Dr Hasan al-Juburi, director of the Tikrit Teaching hospital, said the blast tore through the Sunubar Hotel at 8pm (1700 GMT) on Sunday.
Eight other people were seriously wounded in the explosion, including two policemen. All the victims were Iraqis, he added.
A police official confirmed the incident and said the explosion may have been caused by a projectile. He had no further details.
Tikrit, about 130km north of Baghdad, is the hometown of former leader Saddam Hussein.
Deaths in Ramadi
Earlier in the day, at least 10 Iraqis were killed and 15 people wounded, including three US marines, when fighting erupted between armed fighters and US troops in Ramadi, medics said.
A campaign of bombings has put
all government plans in disarray
In other incidents, a British soldier was found dead on a military base in Basra in the south, a military spokesman said, adding that the cause of death was not immediately known.
Meanwhile, a Sudanese working as an interpreter for a US company and truck drivers from Bangladesh, Sri Lanka and Somalia have joined Iraq's long list of captives.
Against this backdrop of escalating violence, interim Prime Minister Iyad Allawi has pledged to secure the country in the run-up to national elections promised by January and is ready to use force, if necessary, with the support of US-led forces.
Interim Prime Minister Allawi has
put 'foreign fighters' on notice
"We have entered the final phase to solve the Falluja problem," Allawi said in Baghdad on Sunday.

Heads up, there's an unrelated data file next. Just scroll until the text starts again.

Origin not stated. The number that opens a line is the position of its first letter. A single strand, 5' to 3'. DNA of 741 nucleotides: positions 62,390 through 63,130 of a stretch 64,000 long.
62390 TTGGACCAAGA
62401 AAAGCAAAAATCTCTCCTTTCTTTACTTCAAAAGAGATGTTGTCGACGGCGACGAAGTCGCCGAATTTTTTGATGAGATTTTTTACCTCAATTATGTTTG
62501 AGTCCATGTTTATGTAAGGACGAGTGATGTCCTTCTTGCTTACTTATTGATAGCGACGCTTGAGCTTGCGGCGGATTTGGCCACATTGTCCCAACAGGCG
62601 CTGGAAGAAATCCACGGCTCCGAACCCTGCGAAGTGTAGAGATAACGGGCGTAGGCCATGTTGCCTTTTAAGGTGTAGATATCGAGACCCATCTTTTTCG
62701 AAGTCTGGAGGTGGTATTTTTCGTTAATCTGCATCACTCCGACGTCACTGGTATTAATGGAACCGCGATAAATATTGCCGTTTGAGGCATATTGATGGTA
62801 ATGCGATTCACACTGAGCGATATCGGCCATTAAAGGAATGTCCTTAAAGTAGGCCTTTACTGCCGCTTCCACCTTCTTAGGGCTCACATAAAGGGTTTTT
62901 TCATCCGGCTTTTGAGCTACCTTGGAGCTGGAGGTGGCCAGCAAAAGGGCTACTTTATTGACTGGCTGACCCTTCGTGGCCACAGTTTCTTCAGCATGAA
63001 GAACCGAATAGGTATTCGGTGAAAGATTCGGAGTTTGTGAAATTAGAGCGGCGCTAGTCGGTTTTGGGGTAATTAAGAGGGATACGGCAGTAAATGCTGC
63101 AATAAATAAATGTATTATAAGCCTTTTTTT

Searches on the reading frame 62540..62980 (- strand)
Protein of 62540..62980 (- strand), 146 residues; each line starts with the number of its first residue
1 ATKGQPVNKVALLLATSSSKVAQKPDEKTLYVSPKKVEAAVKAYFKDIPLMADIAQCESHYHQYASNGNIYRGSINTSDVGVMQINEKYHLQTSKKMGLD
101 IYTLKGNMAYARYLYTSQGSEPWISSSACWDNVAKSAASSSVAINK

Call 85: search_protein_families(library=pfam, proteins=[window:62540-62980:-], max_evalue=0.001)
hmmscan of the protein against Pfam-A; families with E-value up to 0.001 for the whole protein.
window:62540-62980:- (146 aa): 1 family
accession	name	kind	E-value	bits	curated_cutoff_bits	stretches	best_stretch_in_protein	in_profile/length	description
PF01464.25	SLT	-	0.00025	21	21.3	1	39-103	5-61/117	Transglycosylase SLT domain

Since 14 October, US troops have encircled Falluja, where the military has repeatedly launched air strikes and some limited ground incursions.
At the same time, they are doubling their troop strength to 2000 in Ramadi.
A Falluja negotiator said the mujahidin shura (council) - a
body that says it represents at least some of the resistance forces in the city - along with local governors and tribal
shaikhs - had agreed in principle to restart talks provided the
US military halted daily air strikes.
Lieutenant-Colonel Hakim Karim Midab said local leaders would demand residents who had fled the fighting be allowed to return and be compensated for damage, and that US troops remove a checkpoint on the town's eastern entrance.
Midab said the city's leaders would also push for an Iraqi National Guard force that would include local residents to keep the peace between US forces and fighters in the town.
The US insists on attacking
Falluja, says the city's residents
But the interim Iraqi government has refused all negotiating points and insisted on the surrender of Abu Musab al-Zarqawi, whom the US has blamed for a string of deadly attacks and beheading of captives in Iraq.
Falluja residents, however, insist that al-Zarqawi is not in their town.
Nevertheless, Allawi laid down three conditions that, if met, would bring to a halt attacks on Falluja.
These include the exit of "foreign fighters", the handover of heavy and medium-sized weapons and allowing the government to begin the process of reconstruction in these cities.
"The people of Falluja can hand over the foreign fighters and insurgents, kick them out or allow Iraqi forces to go in and do the job," Allawi said.